I’m writing this article to display some of the discrepancies that I see with wrist based heart rate tracking. I will also be using this article to show why I think the Garmin Forerunner 235 does a pretty decent job in the heart rate tracking department if you wear it correctly (correct wear is important). At this moment, no wrist based heart rate tracking tech that I’ve worn (including the Forerunner 235) does a better job than a chest strap. A chest strap will always be more reliable. I took the Garmin Forerunner 230, 235, and Vivosmart HR on a 5K run at the same time. I then overlaid the heart rate data onto a graph so we all could look at this together.
Recording and Plotting the Data
I was asked last week if I thought the Garmin Forerunner 235 was a reliable heart rate tracking device. I believe it is with the caveat, “still not as reliable as a chest strap.” However, it is probably one of the best wrist based HR trackers that I have worn (I’ve worn the Polar A360, Fitbit Alta HR, Fitbit Charge HR, Vivosmart HR, and Fitbit Charge 2). So, I decided to strap on my Forerunner 235 on my left arm, put the Garmin Vivosmart HR on the right arm, then hold my Forerunner 230 in my hand while connected to a TICKR HR monitor. Below are the results.
Breaking The Data Into Sections
I made this image nice and big so we can see how equipment is tracking. The blue line is the Forerunner 230 connected to the TICKR HR monitor. The Orange line is the Forerunner 235 taking samplings on the left wrist. The Purple Line is the Vivosmart HR taking samplings on the right wrist. On first look, things seem really bad. We will quickly move to the next graphic below. I was doing things with the Forerunner 235 to show you how important strap and arm tension are for reliable reporting.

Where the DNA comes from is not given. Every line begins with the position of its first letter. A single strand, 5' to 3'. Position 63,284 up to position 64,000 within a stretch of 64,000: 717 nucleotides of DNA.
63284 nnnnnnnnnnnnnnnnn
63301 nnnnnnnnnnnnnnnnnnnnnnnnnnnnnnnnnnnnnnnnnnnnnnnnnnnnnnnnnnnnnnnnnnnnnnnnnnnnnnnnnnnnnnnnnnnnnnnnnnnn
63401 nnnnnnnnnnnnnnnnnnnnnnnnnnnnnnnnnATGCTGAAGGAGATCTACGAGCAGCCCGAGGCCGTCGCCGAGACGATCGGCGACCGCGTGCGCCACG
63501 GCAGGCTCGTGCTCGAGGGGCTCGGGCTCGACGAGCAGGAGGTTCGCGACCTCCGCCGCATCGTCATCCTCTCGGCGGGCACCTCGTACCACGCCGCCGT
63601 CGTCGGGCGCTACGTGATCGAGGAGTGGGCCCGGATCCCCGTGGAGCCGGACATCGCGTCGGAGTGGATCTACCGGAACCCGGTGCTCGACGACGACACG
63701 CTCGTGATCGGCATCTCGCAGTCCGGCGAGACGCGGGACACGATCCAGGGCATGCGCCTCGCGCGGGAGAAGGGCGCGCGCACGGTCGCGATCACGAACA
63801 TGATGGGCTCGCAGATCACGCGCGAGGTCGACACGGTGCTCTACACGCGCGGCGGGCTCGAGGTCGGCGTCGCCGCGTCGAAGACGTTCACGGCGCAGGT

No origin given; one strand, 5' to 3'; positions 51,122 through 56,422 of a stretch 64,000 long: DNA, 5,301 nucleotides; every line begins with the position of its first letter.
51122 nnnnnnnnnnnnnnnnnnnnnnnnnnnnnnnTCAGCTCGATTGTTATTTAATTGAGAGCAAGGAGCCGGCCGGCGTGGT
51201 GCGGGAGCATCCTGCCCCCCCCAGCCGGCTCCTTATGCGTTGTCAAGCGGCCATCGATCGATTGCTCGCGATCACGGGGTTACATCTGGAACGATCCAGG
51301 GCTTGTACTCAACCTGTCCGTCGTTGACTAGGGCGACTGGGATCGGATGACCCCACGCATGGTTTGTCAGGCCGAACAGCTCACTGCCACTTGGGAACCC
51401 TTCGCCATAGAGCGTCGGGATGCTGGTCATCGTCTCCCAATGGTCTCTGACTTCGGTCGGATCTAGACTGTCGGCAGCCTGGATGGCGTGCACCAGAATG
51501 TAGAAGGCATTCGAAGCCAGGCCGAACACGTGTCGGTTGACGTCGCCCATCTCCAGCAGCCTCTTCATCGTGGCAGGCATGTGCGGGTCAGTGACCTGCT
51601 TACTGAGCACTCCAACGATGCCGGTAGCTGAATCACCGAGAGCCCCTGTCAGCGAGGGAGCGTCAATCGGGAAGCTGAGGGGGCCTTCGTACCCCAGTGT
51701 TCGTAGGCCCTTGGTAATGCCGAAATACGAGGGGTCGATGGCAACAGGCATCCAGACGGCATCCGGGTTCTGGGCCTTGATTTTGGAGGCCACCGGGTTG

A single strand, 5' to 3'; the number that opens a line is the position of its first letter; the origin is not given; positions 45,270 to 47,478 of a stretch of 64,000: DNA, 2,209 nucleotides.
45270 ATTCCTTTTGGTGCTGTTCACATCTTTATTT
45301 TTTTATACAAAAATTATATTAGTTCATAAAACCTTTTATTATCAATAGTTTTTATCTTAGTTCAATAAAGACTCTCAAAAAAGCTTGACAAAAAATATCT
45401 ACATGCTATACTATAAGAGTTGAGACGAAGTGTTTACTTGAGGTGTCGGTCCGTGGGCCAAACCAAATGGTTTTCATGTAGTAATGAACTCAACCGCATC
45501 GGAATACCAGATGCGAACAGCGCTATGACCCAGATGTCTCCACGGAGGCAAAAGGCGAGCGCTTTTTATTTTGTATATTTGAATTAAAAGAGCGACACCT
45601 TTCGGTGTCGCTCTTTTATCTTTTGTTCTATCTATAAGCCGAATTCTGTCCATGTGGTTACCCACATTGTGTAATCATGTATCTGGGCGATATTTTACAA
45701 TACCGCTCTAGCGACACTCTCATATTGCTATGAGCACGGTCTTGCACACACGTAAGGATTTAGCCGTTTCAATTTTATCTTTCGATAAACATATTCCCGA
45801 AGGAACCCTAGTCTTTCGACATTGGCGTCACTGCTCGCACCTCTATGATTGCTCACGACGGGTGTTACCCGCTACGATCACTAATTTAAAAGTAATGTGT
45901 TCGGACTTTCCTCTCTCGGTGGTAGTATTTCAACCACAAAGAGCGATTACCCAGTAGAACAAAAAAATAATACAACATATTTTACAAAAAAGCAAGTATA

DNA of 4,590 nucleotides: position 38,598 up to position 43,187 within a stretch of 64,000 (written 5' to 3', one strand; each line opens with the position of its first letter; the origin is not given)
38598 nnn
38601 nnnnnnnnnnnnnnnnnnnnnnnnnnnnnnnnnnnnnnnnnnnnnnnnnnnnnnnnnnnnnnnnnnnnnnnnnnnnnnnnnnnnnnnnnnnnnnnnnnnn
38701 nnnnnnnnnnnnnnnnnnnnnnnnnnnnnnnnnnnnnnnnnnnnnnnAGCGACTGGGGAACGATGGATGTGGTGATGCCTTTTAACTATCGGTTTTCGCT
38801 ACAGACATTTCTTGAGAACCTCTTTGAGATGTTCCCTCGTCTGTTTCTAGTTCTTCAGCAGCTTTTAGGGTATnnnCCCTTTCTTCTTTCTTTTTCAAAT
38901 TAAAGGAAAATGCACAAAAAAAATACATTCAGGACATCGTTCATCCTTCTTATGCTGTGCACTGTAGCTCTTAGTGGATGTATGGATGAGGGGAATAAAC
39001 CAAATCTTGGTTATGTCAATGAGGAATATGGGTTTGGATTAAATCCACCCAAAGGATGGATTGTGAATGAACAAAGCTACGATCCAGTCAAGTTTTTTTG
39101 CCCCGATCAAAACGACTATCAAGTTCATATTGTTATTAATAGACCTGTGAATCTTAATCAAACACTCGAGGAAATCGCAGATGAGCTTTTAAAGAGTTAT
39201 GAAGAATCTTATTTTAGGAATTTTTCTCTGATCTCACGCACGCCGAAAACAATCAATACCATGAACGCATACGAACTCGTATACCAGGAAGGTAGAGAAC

I am going to break this lesson/observation down into three sections. At no point did I make any adjustments on the Vivosmart HR. It stays nice and snug on my right wrist without any fiddling around or unnatural flexing. However, I did quite a bit of fooling around with the Forerunner 235 just to show how easy it is to influence the accuracy of the wrist based HR tracking. My sole purpose here is to support my earlier claim that the 235 is decently reliable as a wrist based Heart Rate tracker if you wear it correctly.
Section 1, Lesson 1
Looking closely at section 1 in our graph above, we can see the 235 is performing very poorly. The Vivosmart HR isn’t doing much better either. We see heart rates immediately shooting up into the 170’s while our blue line (Wahoo TICKR) is tracking my heart rate correctly. This isn’t an error of the Forerunner 235, it is user induced error right now.
The Watch Band
There is another big difference between the Forerunner 230 and 235 besides heart rate tracking; the Forerunner 235 comes with a flexible band. The band on the Forerunner 230 is much like a standard watch band. The 230 band is hard and does not flex at all. Garmin then uses a different band with the Forerunner 235 that stretches more than a normal band would. This was done for a reason, and isn’t just some watch band upgrade.